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Goldenrod

by Brian Griffin October 16, 2019

Goldenrod

Originally posted on Oct 19, 2016

As we move into the cooler time of the year, the subject of fire starting becomes more of an important consideration on woodland outings. Campfires are not only more enjoyable during the autumn and winter seasons, they can actually become a necessity to avoid hypothermia. With that in mind, I am doing this blog post on one of the easiest to use tinder materials I know of.

Goldenrod is a member of the sunflower family, and is one of the most prolific flowers on the North American continent. It has 77 separate species, and there is at least one variety native to every region of North America. There are a couple of varieties; Giant Golden Rod and Canada Goldenrod, that are native to all but a few small regions. For the purpose of this post I am working with Giant Goldenrod, which is native to every state in the U.S except Arizona, the vast majority of Canada, and Northeaster Mexico. Since they produce a rather large array of bright yellow flower heads, and the leaf covered stems grow as tall as 80 inches in height, they are pretty easy to spot swaying in the breeze in woodland fields and clearings in later summer and early autumn.

There is always a lot of insect activity associated with Goldenrod and the other wild flowers in the late summer and autumn seasons. The flying insects that depend on these flowers for food are hurriedly gathering the pollen before they are gone. So there are usually, among other insects, bees and bee flies buzzing about, even in the autumn when some of the flower arrays have already gone to seed. The stinging insects like the red wasp on the left could be a serious concern for those with bee allergies. The bee flies, such as the yellow and black striped one on the right, are actually harmless, they just mimic bees in appearence as a passive form of self defense. However I have seen them cause people with a fear of bees to hurt themselves. The fact that they have flie eyes rather than bee eyes is a give-away, but can be hard to notice for someone experiencing anxiety

There are also several species of spiders who depend on the flying insects for food. Orbweavers make webs to catch them, so there are tell tale signs that make them pretty easy to spot. However they are not known for injuring people. Other spiders are passive hunters who hide among the flowers and attack the flying insects that land on them. Crab Spiders, like the one one on the left, are one such species. They are also not known to be a threat to humans. However Yellow Sac Spiders, on the right, are also passive hunters who make their homes among the leaves of the flowers. They are a known threat, and they are much more potent than one might think just looking at their size. As you can see it is smaller than the onion seeds beside it, and they have excellent camouflage. Yet their venom can cause intense localized pain, and produce abscesses larger than an inch in diameter. I always advise my students to bring along small zippered food storage bags or other small seal-able container to collect materials in. Rather than just shoving things in pockets, or carrying them by hand.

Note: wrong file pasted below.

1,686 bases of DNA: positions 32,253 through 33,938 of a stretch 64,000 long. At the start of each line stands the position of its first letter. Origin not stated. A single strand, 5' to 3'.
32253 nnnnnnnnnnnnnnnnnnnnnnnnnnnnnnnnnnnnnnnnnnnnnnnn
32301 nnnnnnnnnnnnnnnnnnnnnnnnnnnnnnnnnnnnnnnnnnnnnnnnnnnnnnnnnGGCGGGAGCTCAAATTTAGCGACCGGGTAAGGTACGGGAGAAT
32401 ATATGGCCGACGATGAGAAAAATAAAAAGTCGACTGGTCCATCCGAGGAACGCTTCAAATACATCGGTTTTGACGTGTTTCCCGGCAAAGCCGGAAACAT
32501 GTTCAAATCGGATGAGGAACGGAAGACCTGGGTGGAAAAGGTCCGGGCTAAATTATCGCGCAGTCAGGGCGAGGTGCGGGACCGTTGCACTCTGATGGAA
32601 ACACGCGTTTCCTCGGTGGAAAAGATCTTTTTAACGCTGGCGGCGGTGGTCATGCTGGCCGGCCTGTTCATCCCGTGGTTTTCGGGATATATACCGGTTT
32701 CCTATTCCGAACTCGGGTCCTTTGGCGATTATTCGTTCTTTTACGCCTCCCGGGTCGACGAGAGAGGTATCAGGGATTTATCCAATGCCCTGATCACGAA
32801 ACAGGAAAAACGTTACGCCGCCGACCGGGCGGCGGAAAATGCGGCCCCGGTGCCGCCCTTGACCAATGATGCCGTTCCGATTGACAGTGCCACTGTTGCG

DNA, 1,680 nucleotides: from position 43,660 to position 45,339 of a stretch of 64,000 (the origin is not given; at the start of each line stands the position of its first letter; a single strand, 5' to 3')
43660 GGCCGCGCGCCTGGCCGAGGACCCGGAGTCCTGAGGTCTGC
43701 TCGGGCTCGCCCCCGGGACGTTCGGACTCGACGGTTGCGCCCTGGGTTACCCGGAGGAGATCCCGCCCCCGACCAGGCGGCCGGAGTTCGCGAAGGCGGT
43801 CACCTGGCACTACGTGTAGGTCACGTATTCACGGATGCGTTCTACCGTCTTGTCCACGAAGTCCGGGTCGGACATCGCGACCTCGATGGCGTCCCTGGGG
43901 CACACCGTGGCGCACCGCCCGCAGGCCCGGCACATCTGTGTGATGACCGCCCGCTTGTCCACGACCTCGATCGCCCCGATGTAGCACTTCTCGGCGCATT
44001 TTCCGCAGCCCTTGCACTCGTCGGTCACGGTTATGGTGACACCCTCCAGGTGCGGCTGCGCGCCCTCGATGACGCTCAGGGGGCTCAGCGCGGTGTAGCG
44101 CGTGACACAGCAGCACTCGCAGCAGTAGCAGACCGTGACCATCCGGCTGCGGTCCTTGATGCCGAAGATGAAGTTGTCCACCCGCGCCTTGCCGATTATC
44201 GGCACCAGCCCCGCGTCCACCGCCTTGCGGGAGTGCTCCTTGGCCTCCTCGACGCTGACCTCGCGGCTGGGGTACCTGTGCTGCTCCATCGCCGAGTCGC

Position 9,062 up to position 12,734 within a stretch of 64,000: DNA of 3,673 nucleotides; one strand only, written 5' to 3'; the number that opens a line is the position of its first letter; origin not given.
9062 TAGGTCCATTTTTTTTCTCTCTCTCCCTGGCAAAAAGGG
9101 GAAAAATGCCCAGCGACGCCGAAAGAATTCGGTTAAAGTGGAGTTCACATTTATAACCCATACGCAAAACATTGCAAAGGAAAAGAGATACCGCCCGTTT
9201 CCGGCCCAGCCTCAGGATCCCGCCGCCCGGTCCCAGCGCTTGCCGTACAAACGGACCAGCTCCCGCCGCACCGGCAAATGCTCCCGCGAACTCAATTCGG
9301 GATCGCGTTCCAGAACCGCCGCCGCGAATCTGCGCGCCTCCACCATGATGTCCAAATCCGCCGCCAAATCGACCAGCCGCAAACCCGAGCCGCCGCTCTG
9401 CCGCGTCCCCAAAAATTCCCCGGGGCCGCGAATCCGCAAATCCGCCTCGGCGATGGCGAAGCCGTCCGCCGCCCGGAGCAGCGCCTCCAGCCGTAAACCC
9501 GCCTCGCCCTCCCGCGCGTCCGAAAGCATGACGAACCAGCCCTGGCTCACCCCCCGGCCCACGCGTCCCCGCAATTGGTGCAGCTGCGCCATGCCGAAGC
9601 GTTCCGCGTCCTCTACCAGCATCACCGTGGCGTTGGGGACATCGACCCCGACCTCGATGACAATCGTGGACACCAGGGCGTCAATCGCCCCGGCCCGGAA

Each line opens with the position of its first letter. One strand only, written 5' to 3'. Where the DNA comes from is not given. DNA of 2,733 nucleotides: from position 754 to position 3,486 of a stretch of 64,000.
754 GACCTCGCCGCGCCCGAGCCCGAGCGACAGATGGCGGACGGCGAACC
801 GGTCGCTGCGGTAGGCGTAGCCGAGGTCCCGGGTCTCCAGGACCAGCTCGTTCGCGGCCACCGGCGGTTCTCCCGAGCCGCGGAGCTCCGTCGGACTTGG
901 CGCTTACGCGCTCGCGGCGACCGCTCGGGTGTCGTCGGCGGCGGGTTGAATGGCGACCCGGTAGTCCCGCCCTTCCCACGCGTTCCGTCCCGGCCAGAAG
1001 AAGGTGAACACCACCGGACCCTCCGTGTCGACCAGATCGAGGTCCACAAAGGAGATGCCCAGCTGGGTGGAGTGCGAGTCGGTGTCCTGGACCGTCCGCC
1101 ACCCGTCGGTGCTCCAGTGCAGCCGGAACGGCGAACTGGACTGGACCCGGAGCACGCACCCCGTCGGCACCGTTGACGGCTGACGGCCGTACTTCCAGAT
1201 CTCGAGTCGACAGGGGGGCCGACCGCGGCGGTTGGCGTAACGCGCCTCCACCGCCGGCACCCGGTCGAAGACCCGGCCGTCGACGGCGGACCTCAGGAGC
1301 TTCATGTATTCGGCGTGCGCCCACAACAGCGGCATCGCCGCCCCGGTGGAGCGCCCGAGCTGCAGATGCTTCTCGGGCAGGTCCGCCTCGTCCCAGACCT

Later on, in the colder part of the year, all of the flower arrays will have gone to seed, and insects will be much less of an issue. The grasses and weeds that were previously growing around the Goldenrod will have wilted down to ground clutter, while its woody stems hold the seed tufts high above the ground and still swaying in the breezes. Because of this it dries out much quicker after a rain, than any leafy materials that will be found on the ground. The fine hairs of the seeds create somewhat of a halo effect, and seem to glow when back-lit by the sun. This makes them easier to spot at greater distances. It should be noted that care should be taken with fire location around these materials.

Dried seed tufts of Goldenrod are, for the purposes of this post, what is considered a “flash” tinder. Which means it ignites very easily with with the sparks from a ferro rod, and even easier with a lighter or matches. This is helpful when it comes to lighting a fire while fatigued. It lights quickly and creates very energetic flames. However it does burn out quickly, so adding in some dry dead leaves or blades of grass for a second stage will increase the burn time The dry woody stalks make a good kindling material, but they too burn up quickly and do not make a good fuel source for sustained fire.

There are a lot of organic materials that can be used as tinder in woodland environment in the winter. All things considered Goldenrod is my favorite to use in dry conditions. It tends to grow in mass, so gathering enough seldom takes much time or effort. It ignites quickly and easily, and it burns hot. So it is a good one to be able to recognize. Whether you are weak and fatigued and need a fire to ward of hypothermia, or if you are just tired after a long hike and and just want to get the fire going so you cam fix something to eat, and get on to the relaxation.

It should be noted that proper precautions should be taken when establishing the location of the campfire when using this tinder material. Proximity, prevailing winds, and wind gusts should be taken into consideration. Hot sparks blown into a field of easily ignited materials, could lead to a very bad situation. So have a care, and have a much safer and more enjoyable outing.




Brian Griffin
Brian Griffin

Author

Brian Griffin is an author, photographer, wilderness and survival skills teacher, knife enthusiast, outdoor gear researcher and product development consultant. He has a decades-long history of using and developing outdoor related tools and gear.



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